Do the Rockets pose a realistic threat to the Warriors?

James Harden's explosiveness is beyond debate, but the Rockets' work on defense could determine their fate. Noah Graham/NBAE/Getty Images

One of the enduring questions of this NBA season is whether any team can play David to the Golden State Warriors' Goliath. The Warriors have the top-ranked offense and defense in ESPN's Basketball Power Index and currently hold a 74 percent chance to be crowned champions. Among the "David" candidates are the James Harden-led Houston Rockets, who currently sit third in the Western Conference standings behind the Warriors and San Antonio Spurs.

While the Rockets' chances against Golden State cannot be considered large -- according to BPI simulations, they have an 8 percent chance of beating the Warriors in a seven-game-series, assuming the Warriors have home-court advantage -- with the right adjustments and a little luck, Houston just might be able to buck the odds and disrupt the Warriors' march to the championship.

The Rockets rank third overall in BPI due almost entirely to an explosive offense that is ranked third in offensive efficiency. That offense begins (and often ends) with the MVP candidate Harden, who has made the official transition to point guard this season and is running the offense to near perfection. Harden trails only former Oklahoma City Thunder teammate Russell Westbrook in assist percentage, assisting on 52 percent of his teammates' made field goals, and is essentially tied for the league lead with another former OKC teammate, Kevin Durant, in total win shares.

On the offensive end, the Rockets lead the league by creating 2.5 points per 100 shots through high-value corner 3s and are seventh in the league in accuracy, creating two points per 100 shots through their shooting skill. Trevor Ariza and Sam Dekker are both shooting about 43 percent from the corner, and Ryan Anderson is hitting 55 percent of his corner 3s. Unfortunately for Houston, the Warriors are the third-best team in the league at limiting opponents' accuracy from the corner. The Rockets will need Harden to not only find his teammates in the corner but also for them to continue to hit shots at a high rate against the Warriors.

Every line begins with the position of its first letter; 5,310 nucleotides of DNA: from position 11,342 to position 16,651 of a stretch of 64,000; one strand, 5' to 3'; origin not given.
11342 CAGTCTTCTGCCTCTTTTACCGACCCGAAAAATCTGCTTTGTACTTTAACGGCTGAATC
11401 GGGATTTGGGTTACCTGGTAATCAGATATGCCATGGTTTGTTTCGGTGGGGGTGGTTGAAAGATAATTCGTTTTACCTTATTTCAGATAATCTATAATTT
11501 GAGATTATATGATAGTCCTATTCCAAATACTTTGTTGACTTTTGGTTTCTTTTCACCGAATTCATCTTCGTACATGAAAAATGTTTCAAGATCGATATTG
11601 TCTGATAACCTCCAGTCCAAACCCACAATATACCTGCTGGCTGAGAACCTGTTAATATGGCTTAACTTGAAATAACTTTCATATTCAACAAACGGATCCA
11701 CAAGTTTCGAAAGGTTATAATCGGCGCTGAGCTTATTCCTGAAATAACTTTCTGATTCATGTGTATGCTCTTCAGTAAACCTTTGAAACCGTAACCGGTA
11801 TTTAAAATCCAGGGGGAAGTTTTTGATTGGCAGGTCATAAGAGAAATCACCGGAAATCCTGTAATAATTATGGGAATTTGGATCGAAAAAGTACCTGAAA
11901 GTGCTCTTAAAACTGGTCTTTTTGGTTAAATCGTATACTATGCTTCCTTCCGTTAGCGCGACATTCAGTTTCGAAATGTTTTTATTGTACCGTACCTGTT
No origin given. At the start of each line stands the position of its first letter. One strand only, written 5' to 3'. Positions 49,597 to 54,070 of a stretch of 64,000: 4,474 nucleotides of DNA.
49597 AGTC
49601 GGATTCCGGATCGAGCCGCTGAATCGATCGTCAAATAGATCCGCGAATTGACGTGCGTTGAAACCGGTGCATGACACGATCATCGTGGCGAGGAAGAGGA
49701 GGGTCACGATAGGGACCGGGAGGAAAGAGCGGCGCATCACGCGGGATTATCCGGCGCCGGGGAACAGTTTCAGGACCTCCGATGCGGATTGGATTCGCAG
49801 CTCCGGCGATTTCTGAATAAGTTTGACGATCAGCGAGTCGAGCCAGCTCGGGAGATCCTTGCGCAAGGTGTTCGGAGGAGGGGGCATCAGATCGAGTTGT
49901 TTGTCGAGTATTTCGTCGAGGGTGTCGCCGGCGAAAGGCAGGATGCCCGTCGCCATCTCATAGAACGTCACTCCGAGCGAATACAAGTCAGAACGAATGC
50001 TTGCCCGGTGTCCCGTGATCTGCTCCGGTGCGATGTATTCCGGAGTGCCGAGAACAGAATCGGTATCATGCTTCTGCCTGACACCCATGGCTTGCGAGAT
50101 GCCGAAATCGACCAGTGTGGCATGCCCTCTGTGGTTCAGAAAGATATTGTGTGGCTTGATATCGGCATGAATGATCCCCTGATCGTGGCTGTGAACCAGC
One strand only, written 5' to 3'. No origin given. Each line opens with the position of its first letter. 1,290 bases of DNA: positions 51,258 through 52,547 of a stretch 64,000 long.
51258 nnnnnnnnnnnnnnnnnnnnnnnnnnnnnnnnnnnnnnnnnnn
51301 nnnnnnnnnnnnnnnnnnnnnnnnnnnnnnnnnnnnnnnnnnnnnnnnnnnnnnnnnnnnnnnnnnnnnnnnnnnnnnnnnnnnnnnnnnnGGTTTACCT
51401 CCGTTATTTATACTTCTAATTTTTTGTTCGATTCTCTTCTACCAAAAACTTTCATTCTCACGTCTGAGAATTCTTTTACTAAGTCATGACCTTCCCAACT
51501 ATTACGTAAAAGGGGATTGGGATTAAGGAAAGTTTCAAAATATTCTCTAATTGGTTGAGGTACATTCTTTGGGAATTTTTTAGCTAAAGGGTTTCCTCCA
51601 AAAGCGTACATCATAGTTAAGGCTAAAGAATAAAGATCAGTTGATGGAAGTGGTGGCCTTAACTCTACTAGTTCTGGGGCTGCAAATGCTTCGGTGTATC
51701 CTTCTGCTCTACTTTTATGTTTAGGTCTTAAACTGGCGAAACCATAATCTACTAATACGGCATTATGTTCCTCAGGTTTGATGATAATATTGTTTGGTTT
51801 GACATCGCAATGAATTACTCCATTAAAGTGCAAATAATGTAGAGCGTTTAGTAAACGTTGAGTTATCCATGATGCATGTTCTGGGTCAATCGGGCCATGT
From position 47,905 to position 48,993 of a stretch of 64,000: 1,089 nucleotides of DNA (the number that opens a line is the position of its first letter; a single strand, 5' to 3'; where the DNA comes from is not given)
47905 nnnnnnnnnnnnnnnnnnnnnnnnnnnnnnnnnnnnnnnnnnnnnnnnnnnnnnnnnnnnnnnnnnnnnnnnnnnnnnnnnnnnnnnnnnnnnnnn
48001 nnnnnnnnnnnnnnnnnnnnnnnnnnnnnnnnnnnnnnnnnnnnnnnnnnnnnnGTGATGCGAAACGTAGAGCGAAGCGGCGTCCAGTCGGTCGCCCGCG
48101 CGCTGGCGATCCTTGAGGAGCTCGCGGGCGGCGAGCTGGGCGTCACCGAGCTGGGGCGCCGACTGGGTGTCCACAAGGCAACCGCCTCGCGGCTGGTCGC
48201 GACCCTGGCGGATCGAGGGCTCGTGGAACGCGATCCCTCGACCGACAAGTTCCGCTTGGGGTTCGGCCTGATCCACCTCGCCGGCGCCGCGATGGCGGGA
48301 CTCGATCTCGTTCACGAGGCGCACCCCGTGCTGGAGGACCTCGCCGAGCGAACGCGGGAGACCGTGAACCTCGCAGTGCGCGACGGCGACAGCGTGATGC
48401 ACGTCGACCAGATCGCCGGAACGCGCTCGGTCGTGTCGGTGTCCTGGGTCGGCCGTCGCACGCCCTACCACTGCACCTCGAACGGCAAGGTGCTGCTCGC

All of that said, the path to the upset will have to come from the defensive end, where the Rockets are at a disadvantage against the Warriors primarily because their defense is, at best, average.

Despite the focus on highly efficient 3-point attempts on offense, the Rockets don't do a good job of defending the 3-point line -- and the extra valuable corner 3 in particular. The Rockets allow opponents to score an extra point per 100 shots from corner 3 attempts, which ranks 23rd in the league, and allow opponents to score an extra point per 100 shots due to accuracy from the corner 3 -- 18th in the league. Given that Golden State is stocked with great shooters of all shapes and sizes and is also the most accurate team in the league -- scoring nearly 10 extra points per 100 shots thanks to their accuracy -- the Rockets' road to an upset will obviously be treacherous.

Hope for Houston rests with the Warriors' greatest weakness: the ease with which they commit turnovers. Steve Kerr's squad ranks just 22nd in the league in turnovers per 100 possessions. They make up for the high turnover rate with their outstanding shooting, but on an off shooting night, turnovers can be Golden State's downfall.

Meanwhile, creating turnovers is the Rockets' greatest defensive strength. They rank 11th in that category, and both Ariza and Patrick Beverley rank in the top 20 in steal percentage for players with at least 1,000 minutes.

The Rockets have a chance to upset the Warriors if they can focus on creating turnovers and Harden can push the ball in transition and find his highly accurate teammates in the corners when the Warriors' defense keeps him out of the lane.

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